Wednesday, August 28, 2019

Quote of the Week

The Anglo-Saxon is losing his grip here; in municipal politics, in urban morals, and in literary fashions he has forfeited his ancient sway. He did not care to breed as abundantly as his rivals; he thought his quality would suffice to maintain his power and prestige; but time has defeated him, and left him the losing end. The homogeneity of stock that produced the New England era in our cultural history is gone; it will be many decades before the later immigrants will equal the style and substance of Emerson, or the grace and dignity of a New England home. A rough interlude of barbaric modes and dialects must intervene while the rising stocks find their voice and poise; but in the end a new race will emerge, perhaps a new language, certainly a new literature. The passionate and artistic Mediterranean types that now mingle with the staid and prosaic Puritans will bring to our future just those elements of character and feeling that we need; a hundred of other people will pour their vitality into the stream; and we shall have a race as rich in its resources as the continent given it to rule, a race possessed of that complexity in unity which a nation must have if it is to inherit and perpetuate the civilization of the world.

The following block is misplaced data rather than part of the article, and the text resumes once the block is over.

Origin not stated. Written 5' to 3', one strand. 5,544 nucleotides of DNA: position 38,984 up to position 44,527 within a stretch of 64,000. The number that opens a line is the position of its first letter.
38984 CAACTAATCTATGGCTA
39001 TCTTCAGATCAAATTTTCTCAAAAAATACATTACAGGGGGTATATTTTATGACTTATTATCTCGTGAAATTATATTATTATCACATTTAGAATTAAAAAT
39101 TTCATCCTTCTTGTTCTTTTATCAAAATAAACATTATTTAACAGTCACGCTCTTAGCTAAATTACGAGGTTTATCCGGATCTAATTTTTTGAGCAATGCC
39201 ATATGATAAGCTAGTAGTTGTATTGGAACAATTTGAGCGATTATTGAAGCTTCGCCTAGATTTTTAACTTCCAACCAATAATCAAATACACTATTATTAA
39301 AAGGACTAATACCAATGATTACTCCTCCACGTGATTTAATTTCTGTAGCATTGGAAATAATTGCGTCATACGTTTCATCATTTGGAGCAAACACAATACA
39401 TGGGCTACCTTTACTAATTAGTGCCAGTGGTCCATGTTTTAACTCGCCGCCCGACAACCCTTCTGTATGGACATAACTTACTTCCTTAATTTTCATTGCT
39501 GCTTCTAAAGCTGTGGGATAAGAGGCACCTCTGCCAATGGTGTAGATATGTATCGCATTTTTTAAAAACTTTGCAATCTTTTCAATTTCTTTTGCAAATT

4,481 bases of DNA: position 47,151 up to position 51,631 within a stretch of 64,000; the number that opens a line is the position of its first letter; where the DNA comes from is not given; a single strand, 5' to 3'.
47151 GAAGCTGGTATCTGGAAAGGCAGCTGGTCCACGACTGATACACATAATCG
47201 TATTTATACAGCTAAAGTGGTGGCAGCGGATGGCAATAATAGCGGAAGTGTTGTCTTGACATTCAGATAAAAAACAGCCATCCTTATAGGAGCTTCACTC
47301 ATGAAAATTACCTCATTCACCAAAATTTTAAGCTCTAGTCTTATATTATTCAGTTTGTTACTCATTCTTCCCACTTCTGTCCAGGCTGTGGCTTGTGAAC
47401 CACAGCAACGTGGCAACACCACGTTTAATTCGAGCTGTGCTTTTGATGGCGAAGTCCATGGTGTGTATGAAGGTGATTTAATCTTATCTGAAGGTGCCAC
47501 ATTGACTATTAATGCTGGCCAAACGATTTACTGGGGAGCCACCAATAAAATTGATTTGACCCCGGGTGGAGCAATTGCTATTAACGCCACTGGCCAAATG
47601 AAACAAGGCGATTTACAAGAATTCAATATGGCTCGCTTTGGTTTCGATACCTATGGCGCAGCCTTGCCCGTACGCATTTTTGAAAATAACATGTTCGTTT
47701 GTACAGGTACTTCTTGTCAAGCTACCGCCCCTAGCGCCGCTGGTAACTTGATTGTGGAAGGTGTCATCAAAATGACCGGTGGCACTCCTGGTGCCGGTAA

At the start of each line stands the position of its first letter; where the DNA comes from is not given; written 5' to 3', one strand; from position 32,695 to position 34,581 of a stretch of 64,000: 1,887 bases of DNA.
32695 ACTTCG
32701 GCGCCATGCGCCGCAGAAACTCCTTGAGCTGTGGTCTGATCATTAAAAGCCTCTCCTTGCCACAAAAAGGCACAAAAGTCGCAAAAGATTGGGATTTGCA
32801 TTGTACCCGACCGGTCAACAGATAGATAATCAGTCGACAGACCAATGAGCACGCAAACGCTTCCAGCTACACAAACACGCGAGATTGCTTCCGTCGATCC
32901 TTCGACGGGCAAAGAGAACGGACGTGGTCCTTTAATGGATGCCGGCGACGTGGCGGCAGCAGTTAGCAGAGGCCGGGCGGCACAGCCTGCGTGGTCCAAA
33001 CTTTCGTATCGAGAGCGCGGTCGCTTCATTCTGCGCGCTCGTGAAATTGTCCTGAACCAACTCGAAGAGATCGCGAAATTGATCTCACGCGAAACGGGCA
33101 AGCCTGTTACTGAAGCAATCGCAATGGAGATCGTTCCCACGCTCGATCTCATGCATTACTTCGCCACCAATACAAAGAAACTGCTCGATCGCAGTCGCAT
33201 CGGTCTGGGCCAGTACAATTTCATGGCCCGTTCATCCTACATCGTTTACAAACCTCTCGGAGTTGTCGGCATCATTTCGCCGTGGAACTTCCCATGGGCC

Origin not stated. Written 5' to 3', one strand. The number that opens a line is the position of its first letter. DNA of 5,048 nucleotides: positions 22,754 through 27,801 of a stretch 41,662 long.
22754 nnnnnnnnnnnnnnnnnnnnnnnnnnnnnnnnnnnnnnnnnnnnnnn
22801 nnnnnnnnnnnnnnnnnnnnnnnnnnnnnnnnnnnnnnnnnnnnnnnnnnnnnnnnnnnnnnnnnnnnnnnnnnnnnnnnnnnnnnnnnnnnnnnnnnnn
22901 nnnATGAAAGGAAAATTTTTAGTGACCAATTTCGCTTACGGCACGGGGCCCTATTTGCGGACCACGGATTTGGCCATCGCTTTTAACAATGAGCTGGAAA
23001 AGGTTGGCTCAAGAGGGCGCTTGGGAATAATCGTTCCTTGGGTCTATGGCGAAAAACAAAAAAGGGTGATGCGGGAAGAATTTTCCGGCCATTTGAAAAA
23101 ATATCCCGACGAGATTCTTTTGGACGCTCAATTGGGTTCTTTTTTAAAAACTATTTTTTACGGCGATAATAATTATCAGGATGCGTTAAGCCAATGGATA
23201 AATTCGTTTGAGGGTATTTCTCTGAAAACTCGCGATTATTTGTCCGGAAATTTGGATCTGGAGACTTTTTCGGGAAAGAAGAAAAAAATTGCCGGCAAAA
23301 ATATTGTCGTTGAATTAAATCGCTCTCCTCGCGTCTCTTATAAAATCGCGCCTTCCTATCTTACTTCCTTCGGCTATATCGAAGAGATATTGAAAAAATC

--Will Durant, The Pleasures of Philosophy: A Survey of Human Life and Destiny

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